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J Urol. 2004 Apr;171(4):1581-4.

Porcine dermis interposition graft for repair of high grade anterior compartment defects with or without concomitant pelvic organ prolapse procedures.

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1
Department of Urologic Surgery, Vanderbilt University Medical Center, Nashville, Tennessee 37232-2765, USA.

Abstract

PURPOSE:

Recent literature suggests that graft interposition may decrease the incidence of cystocele recurrence. We describe our experience with porcine dermis interposition grafts for the repair of high grade cystoceles.

MATERIALS AND METHODS:

We retrospectively reviewed the charts of all women who underwent surgical repair of high grade cystocele. Prolapse was graded with the Baden-Walker and Pelvic Organ Prolapse Quantitation systems, and all patients were evaluated with multichannel videourodynamics. Concomitant stress urinary incontinence was corrected with a pubovaginal sling and vault prolapse was corrected with iliococcygeus vault suspension. Postoperatively patients were evaluated at 2 weeks, 2 months, 6 months and annually thereafter.

RESULTS:

A total of 70 patients underwent cystocele repair with a porcine dermis interposition graft. Concomitant procedures included a pubovaginal sling in 65 patients and vaginal vault suspension in 50. Mean followup was 24 months. There were no intraoperative complications. Of the patient 59 (91%) are currently dry. One patient had recurrent vault prolapse without cystocele (C -2), which was successfully repaired with abdominal sacral colpopexy. Six patients (8.6%) experienced recurrent grade II (Ba 0) cystocele but continued to be asymptomatic. Three others (4.3%) had recurrence of grade III (Ba +2) cystocele and elected not to undergo reoperation. Two of 6 de novo rectoceles (grade II, Ap and -1 and Bp 0) were repaired with site specific repairs. Superficial vaginal wound separation in 1 case was successfully treated conservatively.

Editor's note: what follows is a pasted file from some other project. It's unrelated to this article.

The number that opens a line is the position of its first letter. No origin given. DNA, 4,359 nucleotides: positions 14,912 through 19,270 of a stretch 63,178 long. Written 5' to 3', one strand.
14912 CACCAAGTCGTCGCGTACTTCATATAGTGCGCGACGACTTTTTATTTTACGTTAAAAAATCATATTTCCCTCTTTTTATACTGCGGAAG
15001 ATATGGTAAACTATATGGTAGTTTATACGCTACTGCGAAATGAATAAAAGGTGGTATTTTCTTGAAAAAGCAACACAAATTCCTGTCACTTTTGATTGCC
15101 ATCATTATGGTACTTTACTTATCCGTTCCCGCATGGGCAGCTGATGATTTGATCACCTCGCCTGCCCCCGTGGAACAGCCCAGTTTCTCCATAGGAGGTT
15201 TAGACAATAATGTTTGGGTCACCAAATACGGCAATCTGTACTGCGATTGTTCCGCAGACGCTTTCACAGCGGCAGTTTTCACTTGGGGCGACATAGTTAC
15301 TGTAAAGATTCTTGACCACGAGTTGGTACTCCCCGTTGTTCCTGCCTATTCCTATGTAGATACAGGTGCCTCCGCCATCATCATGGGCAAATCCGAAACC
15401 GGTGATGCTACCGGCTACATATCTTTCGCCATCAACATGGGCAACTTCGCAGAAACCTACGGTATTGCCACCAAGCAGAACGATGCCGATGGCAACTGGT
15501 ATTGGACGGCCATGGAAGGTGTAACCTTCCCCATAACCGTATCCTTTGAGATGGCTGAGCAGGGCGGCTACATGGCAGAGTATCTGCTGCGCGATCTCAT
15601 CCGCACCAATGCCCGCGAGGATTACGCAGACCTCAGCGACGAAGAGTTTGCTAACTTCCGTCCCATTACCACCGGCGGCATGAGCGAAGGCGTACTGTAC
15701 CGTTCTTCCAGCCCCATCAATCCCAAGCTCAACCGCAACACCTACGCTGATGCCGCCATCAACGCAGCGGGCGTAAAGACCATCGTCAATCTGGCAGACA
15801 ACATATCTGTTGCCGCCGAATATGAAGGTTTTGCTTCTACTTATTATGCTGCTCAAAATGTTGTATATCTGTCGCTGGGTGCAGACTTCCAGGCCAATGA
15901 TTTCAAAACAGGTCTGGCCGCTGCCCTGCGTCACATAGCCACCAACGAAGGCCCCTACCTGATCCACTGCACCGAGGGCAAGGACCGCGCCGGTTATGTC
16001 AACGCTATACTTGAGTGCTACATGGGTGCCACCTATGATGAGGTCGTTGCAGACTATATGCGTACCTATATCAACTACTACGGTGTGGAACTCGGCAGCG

CONCLUSIONS:

In cases of high grade cystocele interposition of porcine dermis represents a successful and safe treatment option. Cystocele recurrence is typically low grade and it frequently may not require additional surgery.

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